Perspectives

FASB proposes targeted amendments to the related-party guidance for variable interest entities

This Heads Up discusses the FASB’s proposed Accounting Standards Update (ASU), "Targeted Improvements to Related Party Guidance for Variable Interest Entities."

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On June 22, 2017, the FASB issued for public comment a proposed ASU that would amend certain aspects of the related-party guidance in ASC 810. The proposed ASU’s three main objectives are (1) to add an elective private-company scope exception to the variable interest entity (VIE) guidance for entities under common control, (2) to remove a sentence in ASC 810-10-55-37D regarding the evaluation of fees paid to decision makers to conform with the amendments in ASU 2016-17(issued in October 2016), and (3) to make additional changes to the related-party guidance in the VIE primary-beneficiary assessment, including amending the guidance in ASC 810-10-25-44 (frequently referred to as the related-party tiebreaker test).

Comments on the proposed ASU are due by September 5, 2017. For ease of reference, we have reproduced the proposal’s questions for respondents in Appendix A of this Heads Up. Note also that the FASB is expected to propose guidance in the third quarter of 2017 that would reorganize the requirements in ASC 810 into a new subtopic, ASC 812.

Volume 24, Issue 19 | July 14, 2017

Background

The determination of whether a legal entity should be consolidated by a reporting entity begins with an evaluation of whether the legal entity is subject to a general exception to the consolidation requirements in ASC 810-10. If a legal entity is not subject to a general exception, the evaluation should focus on whether the legal entity is subject to an exception to the VIE model. In 2014, the FASB issued ASU 2014-07, which provided a private-company scope exception to the VIE guidance for certain entities that are under common control and have leasing arrangements that meet certain conditions.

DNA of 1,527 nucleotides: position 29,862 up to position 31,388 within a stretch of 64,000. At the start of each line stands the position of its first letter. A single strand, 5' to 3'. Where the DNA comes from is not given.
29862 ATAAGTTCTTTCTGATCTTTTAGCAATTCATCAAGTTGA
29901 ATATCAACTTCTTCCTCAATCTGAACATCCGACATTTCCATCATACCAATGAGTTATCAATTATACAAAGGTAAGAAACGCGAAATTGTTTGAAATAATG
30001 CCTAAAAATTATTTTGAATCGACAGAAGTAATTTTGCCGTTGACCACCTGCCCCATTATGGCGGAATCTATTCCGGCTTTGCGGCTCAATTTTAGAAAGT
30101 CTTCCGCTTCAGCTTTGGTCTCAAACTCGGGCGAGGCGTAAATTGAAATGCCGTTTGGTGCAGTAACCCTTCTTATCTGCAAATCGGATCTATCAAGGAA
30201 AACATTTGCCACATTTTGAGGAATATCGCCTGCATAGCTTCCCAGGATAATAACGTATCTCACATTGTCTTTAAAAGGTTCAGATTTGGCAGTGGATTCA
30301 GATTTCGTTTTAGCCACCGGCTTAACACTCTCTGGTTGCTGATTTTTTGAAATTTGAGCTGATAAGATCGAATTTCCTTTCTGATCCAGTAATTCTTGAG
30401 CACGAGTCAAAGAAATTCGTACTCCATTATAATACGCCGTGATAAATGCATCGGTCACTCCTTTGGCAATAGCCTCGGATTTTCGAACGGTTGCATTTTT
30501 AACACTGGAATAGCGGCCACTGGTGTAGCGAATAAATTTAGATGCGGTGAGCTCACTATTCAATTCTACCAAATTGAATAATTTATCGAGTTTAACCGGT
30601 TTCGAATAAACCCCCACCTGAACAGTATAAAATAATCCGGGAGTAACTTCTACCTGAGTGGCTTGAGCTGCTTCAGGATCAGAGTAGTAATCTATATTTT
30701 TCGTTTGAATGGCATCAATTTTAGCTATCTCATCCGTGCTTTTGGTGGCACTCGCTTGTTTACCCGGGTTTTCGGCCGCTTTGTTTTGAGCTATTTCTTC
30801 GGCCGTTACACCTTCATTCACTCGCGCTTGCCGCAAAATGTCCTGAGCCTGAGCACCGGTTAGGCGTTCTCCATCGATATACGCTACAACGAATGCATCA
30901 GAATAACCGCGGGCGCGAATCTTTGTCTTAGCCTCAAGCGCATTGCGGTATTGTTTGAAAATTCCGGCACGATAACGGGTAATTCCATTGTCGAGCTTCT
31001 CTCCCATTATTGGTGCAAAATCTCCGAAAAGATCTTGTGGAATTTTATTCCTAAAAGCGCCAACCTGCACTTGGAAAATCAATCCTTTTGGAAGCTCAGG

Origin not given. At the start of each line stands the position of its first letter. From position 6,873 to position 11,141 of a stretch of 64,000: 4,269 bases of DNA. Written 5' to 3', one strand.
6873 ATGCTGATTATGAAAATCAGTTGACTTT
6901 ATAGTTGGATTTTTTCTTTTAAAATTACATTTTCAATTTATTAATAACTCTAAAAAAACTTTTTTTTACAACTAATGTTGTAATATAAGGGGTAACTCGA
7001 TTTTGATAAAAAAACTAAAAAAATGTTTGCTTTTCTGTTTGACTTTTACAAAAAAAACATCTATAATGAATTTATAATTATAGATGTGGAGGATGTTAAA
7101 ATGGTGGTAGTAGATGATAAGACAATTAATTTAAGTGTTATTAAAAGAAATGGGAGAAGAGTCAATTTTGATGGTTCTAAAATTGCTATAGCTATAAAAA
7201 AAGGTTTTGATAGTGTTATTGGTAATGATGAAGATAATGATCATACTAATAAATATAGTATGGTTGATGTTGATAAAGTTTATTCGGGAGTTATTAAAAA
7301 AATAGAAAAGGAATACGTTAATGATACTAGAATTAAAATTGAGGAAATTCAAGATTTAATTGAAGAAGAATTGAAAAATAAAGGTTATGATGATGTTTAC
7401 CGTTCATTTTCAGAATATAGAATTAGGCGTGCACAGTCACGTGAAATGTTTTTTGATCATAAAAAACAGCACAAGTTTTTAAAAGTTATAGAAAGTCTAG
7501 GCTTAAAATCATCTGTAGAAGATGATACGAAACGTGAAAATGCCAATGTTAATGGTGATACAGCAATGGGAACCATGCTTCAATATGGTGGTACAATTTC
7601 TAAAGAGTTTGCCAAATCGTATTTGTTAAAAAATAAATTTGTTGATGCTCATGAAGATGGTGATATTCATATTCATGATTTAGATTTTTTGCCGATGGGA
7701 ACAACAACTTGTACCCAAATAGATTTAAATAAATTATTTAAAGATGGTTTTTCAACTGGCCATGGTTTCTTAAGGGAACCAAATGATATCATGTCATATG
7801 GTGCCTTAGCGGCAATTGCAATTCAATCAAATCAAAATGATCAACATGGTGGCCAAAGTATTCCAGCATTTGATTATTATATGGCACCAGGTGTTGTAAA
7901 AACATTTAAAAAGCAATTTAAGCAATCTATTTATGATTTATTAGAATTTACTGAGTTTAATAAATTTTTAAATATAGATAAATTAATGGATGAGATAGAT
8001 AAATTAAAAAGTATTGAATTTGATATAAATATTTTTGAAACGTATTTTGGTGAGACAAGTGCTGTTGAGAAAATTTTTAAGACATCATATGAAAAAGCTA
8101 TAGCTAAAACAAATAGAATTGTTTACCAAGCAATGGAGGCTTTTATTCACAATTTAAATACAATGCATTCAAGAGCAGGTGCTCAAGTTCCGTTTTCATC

If no general scope exception or VIE scope exception is available, when the reporting entity has a variable interest, it is required to determine whether the legal entity is a VIE. If the legal entity is a VIE, the reporting entity should evaluate whether it is the primary beneficiary of the VIE. Under ASC 810, the primary beneficiary of a VIE is defined as the entity that has both (1) the “power to direct the activities of a VIE that most significantly impact the VIE’s economic performance” (the “power criterion”) and (2) the “obligation to absorb losses of the VIE . . . or the right to receive benefits from the VIE that could potentially be significant to the VIE” (the “economics criterion”). ASU 2015-02 (issued in February 2015) and ASU 2016-17 amended the economics criterion to require a reporting entity that is a single decision maker to consider, when assessing the effects of related-party relationships, interests held by its related parties (including de facto agents) only if the reporting entity has a direct interest in the related parties. Under ASC 810, as amended by those two ASUs, interests held through related parties under common control are considered (1) in their entirety as direct interests held by the decision maker in the evaluation of whether the decision maker’s fee arrangement is a variable interest and (2) proportionately as an indirect interest held by the decision maker in the primary-beneficiary analysis.

 

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Heads Up newsletters, published as warranted, analyze important accounting developments, such as new FASB and IASB pronouncements or exposure drafts. Concise examples and answers to frequently asked questions assist readers in understanding and implementing the critical guidance.

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